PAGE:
There are other more technical considerations involved, but this should get you started with some reliable results. When you first start calculating your exposure range, it will be a bit slow. Specially if you can't rattle off stops off the top of your head. I suggest printing an exposure calculator and carrying with you until it becomes second nature. In most normal situation you shouldn't need more than a three exposure bracket. Specially since you are placing your initial exposure right smack in the middle of the bracket (and you are shooting raw).

Hope this clears up a few things for you.


"If you didn't learn something new today, you wasted a day."
Unitas Photography (external link)Blog (external link)Facebook (external link)Flickr (external link)

  
  LOG IN TO REPLY
Nick ­ Aufiero
THREAD ­ STARTER
Senior Member
459 posts
Gallery: 6 photos
Likes: 86
Joined May 2013
Location: Oklahoma city
     
Feb 04, 2018 08:29 as a reply to  @ -Duck-'s post |  #9

yeah sorry I brainfarted man. I've been doing so much film work I forget how shutter speeds translate to stops of light.

I understand what you're saying now.


if my camera is set to 1 EV = 1 stop of light ya?

so what would be my best bet for shooting indoor HDR?
I can shoot like 1.0EV 9 images or I can do like 2.0EV 5 images?
is it always better to shoot the most range possible?


My site is www.NickAufiero.com (external link)

  
  LOG IN TO REPLY
DagoImaging
Goldmember
Avatar
1,793 posts
Gallery: 19 photos
Likes: 996
Joined Nov 2012
     
Feb 04, 2018 09:17 |  #10

You can manually bracket your shots.

Meter for the bright, shoot it and then shoot 1EV higher
Meter for the dark, shoot it and then shoot 1EV lower
Note your highest and lowest and shoot a 3 bracket shot the will give you your middle exposure and above and below it.


Sony a6300/ 16-70/4 / 70-200/4 G / Sony HVL-60M

  
  LOG IN TO REPLY
Nick ­ Aufiero
THREAD ­ STARTER
Senior Member
459 posts
Gallery: 6 photos
Likes: 86
Joined May 2013
Location: Oklahoma city
     
Feb 04, 2018 13:05 as a reply to  @ DagoImaging's post |  #11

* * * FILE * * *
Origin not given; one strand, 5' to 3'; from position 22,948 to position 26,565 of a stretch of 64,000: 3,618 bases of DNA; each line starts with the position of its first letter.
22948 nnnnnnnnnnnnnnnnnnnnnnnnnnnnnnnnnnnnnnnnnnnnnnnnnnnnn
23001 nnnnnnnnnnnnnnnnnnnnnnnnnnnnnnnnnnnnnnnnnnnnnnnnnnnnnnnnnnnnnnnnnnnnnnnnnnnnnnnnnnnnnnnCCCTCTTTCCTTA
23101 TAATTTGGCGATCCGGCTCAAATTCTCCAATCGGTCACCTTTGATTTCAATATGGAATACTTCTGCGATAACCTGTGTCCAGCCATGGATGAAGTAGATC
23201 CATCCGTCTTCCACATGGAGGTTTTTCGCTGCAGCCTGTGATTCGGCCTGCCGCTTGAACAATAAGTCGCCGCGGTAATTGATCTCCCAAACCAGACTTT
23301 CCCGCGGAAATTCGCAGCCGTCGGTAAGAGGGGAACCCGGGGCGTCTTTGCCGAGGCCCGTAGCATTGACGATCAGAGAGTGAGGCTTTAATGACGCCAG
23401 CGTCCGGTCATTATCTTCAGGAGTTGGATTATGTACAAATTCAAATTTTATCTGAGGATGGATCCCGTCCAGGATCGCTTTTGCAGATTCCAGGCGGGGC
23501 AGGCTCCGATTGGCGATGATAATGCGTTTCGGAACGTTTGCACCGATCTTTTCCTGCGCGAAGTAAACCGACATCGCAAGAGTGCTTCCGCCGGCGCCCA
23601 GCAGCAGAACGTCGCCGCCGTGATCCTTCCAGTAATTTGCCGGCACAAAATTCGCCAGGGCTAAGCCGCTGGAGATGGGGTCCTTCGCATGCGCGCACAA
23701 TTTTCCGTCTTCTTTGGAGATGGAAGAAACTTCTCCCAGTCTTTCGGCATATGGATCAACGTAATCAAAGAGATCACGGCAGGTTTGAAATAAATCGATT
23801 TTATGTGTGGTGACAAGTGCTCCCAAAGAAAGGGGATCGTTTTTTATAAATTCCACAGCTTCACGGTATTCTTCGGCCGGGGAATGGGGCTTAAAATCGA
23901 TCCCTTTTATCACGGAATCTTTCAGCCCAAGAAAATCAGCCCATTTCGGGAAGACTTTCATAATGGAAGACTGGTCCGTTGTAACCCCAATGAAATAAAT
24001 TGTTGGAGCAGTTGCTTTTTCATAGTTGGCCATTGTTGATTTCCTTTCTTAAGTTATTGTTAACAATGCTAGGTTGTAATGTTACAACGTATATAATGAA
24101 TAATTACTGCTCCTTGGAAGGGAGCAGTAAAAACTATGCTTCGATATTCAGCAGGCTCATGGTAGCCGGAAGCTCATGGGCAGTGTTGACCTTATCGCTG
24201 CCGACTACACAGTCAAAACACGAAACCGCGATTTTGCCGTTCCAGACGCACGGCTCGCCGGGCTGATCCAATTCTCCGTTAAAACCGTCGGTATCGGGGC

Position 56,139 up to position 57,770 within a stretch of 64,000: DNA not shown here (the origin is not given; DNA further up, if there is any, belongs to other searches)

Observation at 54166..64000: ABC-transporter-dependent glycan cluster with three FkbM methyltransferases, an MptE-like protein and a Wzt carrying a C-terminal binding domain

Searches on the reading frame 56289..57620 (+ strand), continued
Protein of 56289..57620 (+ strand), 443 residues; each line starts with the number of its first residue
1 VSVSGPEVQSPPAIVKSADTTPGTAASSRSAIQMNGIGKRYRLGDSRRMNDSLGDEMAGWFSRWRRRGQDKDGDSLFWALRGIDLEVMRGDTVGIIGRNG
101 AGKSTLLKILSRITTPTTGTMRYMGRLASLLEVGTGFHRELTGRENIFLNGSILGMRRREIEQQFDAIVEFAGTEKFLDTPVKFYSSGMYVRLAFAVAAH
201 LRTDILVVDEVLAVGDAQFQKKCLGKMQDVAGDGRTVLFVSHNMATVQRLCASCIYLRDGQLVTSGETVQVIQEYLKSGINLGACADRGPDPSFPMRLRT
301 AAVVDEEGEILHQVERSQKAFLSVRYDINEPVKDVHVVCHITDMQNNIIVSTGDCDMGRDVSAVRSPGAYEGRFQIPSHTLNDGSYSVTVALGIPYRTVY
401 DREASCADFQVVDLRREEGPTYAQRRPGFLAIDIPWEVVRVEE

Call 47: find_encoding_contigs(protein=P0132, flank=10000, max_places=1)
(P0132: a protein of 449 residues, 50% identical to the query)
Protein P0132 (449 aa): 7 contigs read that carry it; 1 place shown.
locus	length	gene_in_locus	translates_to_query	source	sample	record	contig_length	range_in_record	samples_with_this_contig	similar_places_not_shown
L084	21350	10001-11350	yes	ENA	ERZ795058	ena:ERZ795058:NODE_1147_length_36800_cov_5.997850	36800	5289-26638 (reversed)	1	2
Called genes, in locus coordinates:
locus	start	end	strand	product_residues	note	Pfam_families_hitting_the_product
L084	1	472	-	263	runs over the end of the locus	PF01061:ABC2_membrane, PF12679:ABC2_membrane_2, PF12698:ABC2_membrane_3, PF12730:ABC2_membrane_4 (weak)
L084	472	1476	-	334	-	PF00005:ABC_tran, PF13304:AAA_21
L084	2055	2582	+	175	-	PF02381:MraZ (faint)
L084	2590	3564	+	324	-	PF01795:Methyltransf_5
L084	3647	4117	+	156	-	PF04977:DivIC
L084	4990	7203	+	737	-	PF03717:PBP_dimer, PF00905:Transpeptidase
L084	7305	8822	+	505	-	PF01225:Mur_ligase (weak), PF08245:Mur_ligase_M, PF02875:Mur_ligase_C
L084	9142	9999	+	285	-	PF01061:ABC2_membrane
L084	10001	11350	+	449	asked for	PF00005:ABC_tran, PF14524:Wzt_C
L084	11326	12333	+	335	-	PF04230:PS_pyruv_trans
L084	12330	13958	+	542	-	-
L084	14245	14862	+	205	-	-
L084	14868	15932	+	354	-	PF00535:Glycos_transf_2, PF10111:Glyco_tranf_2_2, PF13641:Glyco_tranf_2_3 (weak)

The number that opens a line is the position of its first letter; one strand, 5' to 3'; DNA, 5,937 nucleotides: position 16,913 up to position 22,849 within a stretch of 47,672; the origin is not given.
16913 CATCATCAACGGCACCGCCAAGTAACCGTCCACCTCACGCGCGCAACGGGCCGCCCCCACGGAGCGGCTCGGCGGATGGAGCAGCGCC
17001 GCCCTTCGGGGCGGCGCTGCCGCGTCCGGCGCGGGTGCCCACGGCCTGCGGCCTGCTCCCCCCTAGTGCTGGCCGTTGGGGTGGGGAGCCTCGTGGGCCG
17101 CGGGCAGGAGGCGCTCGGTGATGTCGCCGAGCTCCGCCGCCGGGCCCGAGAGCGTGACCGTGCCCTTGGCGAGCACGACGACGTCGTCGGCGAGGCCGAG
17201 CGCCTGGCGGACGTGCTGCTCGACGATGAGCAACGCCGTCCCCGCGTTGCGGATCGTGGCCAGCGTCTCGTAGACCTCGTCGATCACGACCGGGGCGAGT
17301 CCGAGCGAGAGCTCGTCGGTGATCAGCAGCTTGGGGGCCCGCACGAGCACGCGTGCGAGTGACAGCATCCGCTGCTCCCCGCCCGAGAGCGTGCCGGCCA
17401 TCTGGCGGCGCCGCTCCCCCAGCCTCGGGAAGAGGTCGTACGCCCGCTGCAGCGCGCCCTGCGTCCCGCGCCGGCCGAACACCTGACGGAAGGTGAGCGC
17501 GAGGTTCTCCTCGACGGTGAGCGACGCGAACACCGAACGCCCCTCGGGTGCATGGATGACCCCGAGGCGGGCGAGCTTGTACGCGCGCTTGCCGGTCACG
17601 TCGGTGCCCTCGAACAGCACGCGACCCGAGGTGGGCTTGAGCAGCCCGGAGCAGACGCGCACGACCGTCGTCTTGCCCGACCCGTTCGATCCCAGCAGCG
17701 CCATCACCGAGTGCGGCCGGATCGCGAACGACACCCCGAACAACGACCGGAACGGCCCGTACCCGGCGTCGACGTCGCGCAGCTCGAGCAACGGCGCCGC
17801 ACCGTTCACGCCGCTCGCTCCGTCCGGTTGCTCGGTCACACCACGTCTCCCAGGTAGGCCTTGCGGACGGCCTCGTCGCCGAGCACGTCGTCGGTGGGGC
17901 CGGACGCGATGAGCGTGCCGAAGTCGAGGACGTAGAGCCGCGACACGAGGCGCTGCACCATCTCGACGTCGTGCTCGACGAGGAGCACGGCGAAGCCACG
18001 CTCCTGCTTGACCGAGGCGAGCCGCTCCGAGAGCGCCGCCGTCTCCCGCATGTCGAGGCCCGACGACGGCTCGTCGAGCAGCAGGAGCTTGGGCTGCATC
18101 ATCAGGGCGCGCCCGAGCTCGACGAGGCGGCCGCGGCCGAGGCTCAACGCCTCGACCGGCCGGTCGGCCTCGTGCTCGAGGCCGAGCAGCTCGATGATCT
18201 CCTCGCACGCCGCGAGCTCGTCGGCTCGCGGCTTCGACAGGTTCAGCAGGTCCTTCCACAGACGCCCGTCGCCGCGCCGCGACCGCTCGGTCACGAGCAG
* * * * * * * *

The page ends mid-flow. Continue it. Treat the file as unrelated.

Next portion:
makes sense
so that would be a 4 bracket image ya?


confused on that last part. isn't really worded that well haha
are you saying do a -1,0,+1 off of my brightest and the darkest points being properly metered?


My site is www.NickAufiero.com (external link)

  
  LOG IN TO REPLY
DagoImaging
Goldmember
Avatar
1,793 posts
Gallery: 19 photos
Likes: 996
Joined Nov 2012
     
Feb 04, 2018 17:05 |  #12

Could be, could be 7.

If you meter a normal shot at +3 for the highlights and a -1 for the darks you could end up w/

+4, +3,-1,-2, +1.5, +2.5, +.5

then use the ones needed.


Sony a6300/ 16-70/4 / 70-200/4 G / Sony HVL-60M

  
  LOG IN TO REPLY
Nick ­ Aufiero
THREAD ­ STARTER
Senior Member
459 posts
Gallery: 6 photos
Likes: 86
Joined May 2013
Location: Oklahoma city
     
Feb 05, 2018 09:49 as a reply to  @ DagoImaging's post |  #13

Seems a bit confusing. I'd have to find a good tutorial on how to do it properly.

I usually just do the auto bracket.
I could set it in the middle and do the 9 bracket 1.0EV shots to be safe for now.
Then I guess when it comes to post processing I gotta only use certain ones so its not too many levels to choose from?


My site is www.NickAufiero.com (external link)

  
  LOG IN TO REPLY
kirkt
Cream of the Crop
5,570 posts
Likes: 481
Joined Feb 2008
Location: Philadelphia, PA USA
Post edited 6 months ago by kirkt. (5 edits in all)
     
Feb 05, 2018 14:00 |  #14

Some things to consider: